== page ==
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School Hacks: Does Your Cell Phone Harm or Help Your Studying?

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PI Girls, there’s no denying that social media has influenced most of society—and the world. Many people are addicted to their phones, games and social media. I have a question for you PI readers who are in school: Does your cell phone help your studying or distract you?

There are many benefits to having technology, because you can quickly look up information and are able to increase your knowledge faster, but are the devices we’re so attached to disarming us and taking away our focus from what’s important?

I think that cell phones, laptops and iPads are great tools and are influential in spreading the Gospel and helping people. But there is also a downside to technology, which is that it’s highly addictive, and some have no monitor over it.

In The Huffington Post, a recent article stated that research shows that people may be addicted to their cell phones. The article is entitld “Our Creepy Attachment to Cell Phones Could Be an Addiction” by Anna Almendrala. One point the author made was:

“A recent study published in the Journal of Behavioral Addictions found that female college students spend an average of 10 hours a day on their cell phones, while male students report spending nearly eight. The study also found that about 60 percent of study participants think they may be addicted to their cell phones.”

Another great insight from the article was by James Roberts, a professor of marketing at Baylor University’s Hankamer School of Business.

“Cell phones have become inextricably woven into our daily lives—an almost invisible driver of modern life,” Roberts concluded in his study. “It is incumbent upon researchers to identify the all-important ‘tipping point’ where cell-phone use crosses the line from a helpful tool to one that enslaves both users and society alike.”

[Source: huffingtonpost.com]

There are different reasons we use our cell phones and we use them for a lot of different parts of our lives. For example, we use the alarm clock, navigation apps, the camera; some use Instagram, Facebook, Twitter and other networks; and there’s also instant messaging and the calendar feature.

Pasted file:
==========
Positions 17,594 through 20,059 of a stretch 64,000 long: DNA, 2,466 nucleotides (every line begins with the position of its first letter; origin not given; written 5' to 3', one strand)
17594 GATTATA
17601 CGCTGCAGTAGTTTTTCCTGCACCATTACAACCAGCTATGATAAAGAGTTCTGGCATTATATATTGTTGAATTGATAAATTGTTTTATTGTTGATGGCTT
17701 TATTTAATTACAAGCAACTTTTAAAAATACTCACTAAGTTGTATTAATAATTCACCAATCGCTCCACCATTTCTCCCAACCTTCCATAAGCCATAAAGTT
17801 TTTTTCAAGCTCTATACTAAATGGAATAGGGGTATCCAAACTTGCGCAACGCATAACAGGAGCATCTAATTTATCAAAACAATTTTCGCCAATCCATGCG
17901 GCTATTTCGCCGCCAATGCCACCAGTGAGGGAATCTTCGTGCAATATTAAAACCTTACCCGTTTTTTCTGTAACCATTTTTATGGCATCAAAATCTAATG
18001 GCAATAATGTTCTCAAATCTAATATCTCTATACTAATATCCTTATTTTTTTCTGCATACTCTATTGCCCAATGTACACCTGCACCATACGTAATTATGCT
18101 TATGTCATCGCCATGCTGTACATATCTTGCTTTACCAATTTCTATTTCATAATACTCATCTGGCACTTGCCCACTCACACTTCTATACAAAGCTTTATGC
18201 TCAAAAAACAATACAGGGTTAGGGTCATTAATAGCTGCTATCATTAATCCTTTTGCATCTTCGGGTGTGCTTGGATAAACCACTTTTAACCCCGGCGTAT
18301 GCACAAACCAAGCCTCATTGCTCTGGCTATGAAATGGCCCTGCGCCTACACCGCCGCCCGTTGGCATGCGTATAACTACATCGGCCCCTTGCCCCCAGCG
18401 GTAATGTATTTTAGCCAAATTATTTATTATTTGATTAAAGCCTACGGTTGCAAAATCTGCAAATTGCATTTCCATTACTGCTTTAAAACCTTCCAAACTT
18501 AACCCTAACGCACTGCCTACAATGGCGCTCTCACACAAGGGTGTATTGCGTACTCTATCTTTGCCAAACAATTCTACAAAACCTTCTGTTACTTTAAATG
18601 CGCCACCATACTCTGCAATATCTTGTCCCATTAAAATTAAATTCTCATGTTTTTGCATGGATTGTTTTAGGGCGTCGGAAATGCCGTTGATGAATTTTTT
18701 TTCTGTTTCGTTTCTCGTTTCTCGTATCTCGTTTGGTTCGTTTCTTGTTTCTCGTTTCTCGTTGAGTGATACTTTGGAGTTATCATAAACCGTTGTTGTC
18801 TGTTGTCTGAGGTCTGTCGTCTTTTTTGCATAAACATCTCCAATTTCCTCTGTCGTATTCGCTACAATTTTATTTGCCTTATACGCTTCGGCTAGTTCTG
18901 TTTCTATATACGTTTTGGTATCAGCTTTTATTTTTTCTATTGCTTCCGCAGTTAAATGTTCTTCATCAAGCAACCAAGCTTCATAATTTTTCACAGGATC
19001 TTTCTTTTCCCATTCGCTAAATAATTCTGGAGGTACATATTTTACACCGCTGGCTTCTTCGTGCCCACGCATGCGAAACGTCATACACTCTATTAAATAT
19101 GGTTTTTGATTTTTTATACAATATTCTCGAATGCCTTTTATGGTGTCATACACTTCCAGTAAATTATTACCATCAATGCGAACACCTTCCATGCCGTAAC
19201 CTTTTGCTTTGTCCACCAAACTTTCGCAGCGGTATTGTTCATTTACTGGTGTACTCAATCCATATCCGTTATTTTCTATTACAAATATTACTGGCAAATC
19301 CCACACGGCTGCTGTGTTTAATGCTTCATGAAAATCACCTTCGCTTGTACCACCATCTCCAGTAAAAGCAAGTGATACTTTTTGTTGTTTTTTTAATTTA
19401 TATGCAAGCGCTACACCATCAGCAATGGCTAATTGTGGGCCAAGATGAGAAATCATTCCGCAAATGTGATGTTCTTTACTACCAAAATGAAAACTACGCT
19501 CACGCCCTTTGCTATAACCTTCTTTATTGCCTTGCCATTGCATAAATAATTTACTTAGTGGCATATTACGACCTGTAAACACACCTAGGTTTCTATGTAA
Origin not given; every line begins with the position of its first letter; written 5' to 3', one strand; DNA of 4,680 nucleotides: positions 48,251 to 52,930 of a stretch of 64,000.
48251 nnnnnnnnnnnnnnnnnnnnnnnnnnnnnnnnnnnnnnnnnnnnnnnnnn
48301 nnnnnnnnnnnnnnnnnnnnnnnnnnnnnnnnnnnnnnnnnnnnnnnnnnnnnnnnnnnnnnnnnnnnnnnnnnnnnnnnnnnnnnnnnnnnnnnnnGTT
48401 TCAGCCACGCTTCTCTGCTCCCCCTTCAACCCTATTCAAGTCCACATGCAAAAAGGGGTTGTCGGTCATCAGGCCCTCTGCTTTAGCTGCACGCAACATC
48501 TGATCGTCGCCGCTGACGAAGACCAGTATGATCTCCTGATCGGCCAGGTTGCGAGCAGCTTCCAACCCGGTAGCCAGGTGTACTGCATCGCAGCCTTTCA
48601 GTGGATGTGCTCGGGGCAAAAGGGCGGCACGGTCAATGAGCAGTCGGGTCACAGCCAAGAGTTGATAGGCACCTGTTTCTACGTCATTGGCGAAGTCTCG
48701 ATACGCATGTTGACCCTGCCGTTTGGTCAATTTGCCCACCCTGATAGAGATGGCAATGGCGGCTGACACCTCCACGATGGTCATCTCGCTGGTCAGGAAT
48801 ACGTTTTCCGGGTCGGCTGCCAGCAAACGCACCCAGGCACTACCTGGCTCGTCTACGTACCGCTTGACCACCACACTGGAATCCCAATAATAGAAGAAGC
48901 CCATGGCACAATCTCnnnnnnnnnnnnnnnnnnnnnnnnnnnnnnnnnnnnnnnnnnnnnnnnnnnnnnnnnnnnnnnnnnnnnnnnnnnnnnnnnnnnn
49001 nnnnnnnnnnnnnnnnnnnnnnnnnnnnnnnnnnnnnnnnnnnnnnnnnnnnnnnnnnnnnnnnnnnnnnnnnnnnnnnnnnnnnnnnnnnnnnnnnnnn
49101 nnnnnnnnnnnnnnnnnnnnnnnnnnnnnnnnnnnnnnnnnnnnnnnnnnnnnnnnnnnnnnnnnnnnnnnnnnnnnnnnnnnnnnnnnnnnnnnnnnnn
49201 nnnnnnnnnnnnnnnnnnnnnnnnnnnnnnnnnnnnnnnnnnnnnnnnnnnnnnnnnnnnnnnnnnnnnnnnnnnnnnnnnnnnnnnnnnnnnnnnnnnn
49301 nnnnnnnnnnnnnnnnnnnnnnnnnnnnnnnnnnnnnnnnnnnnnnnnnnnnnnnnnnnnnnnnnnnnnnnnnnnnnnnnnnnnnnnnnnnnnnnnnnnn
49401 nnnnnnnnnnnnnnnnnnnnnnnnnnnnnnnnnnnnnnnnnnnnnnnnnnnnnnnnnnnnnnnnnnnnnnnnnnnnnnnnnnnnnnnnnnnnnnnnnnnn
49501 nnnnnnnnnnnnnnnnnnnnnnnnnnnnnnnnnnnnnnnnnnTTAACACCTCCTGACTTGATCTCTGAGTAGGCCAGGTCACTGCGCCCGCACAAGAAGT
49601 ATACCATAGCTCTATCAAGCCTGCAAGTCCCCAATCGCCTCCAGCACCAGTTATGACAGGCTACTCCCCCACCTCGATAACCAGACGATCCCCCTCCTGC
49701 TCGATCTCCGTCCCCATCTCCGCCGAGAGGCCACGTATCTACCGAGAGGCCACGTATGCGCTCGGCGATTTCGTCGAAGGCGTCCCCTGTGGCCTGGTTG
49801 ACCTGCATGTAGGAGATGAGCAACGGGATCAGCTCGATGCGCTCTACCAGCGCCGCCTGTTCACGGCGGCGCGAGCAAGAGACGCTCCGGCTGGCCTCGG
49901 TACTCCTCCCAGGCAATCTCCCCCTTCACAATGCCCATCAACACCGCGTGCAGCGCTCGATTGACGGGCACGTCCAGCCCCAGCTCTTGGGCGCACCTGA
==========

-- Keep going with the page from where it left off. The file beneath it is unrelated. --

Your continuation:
It’s great to remain organized, plugged in socially and informed. Overall, there’s nothing wrong with using these tools, but it becomes dangerous when we depend solely on our phones for information or we can’t wait to see our news feed, or we become uncomfortable if we don’t hold our phone for five minutes.

This article is to not only bring awareness, but is also a message to use caution and discernment. Maybe you can give yourself a set time when you silence your phone while studying, or possibly shut it off completely for an hour or two when in the library. It may be healthy to go exercise WITHOUT the phone and your music playlist, and be free in your workout. Another idea is to close your Bible app and possibly pick up the real thing. Forgot about CDs? You can go for a drive and listen to the radio or make a CD mix. Seriously, we survived without our phones before, and we can challenge ourselves to set boundaries.

Wouldn’t it be nice to be in the cafeteria or at the dinner table with no phones or any technology on? No one really does anything about it because there are no limits or boundaries. I believe this creates an unhealthy aspect to relationships because sometimes you cannot fully focus on the people you are with, and vice versa, if the phone is alerting you all the time.

Let’s create better boundaries for our relationships, our study time, our workout routines and a better society overall.

Read another article on the topic from The Huffington Post called “Our Obsessive Relationship With Technology” by Dr. Larry Rosen.

Do you think we can help make a change and not be so distracted by addictive apps and gadgets? Comment below if you think cell phones are more distracting or helpful!

 

Image: Lightstock

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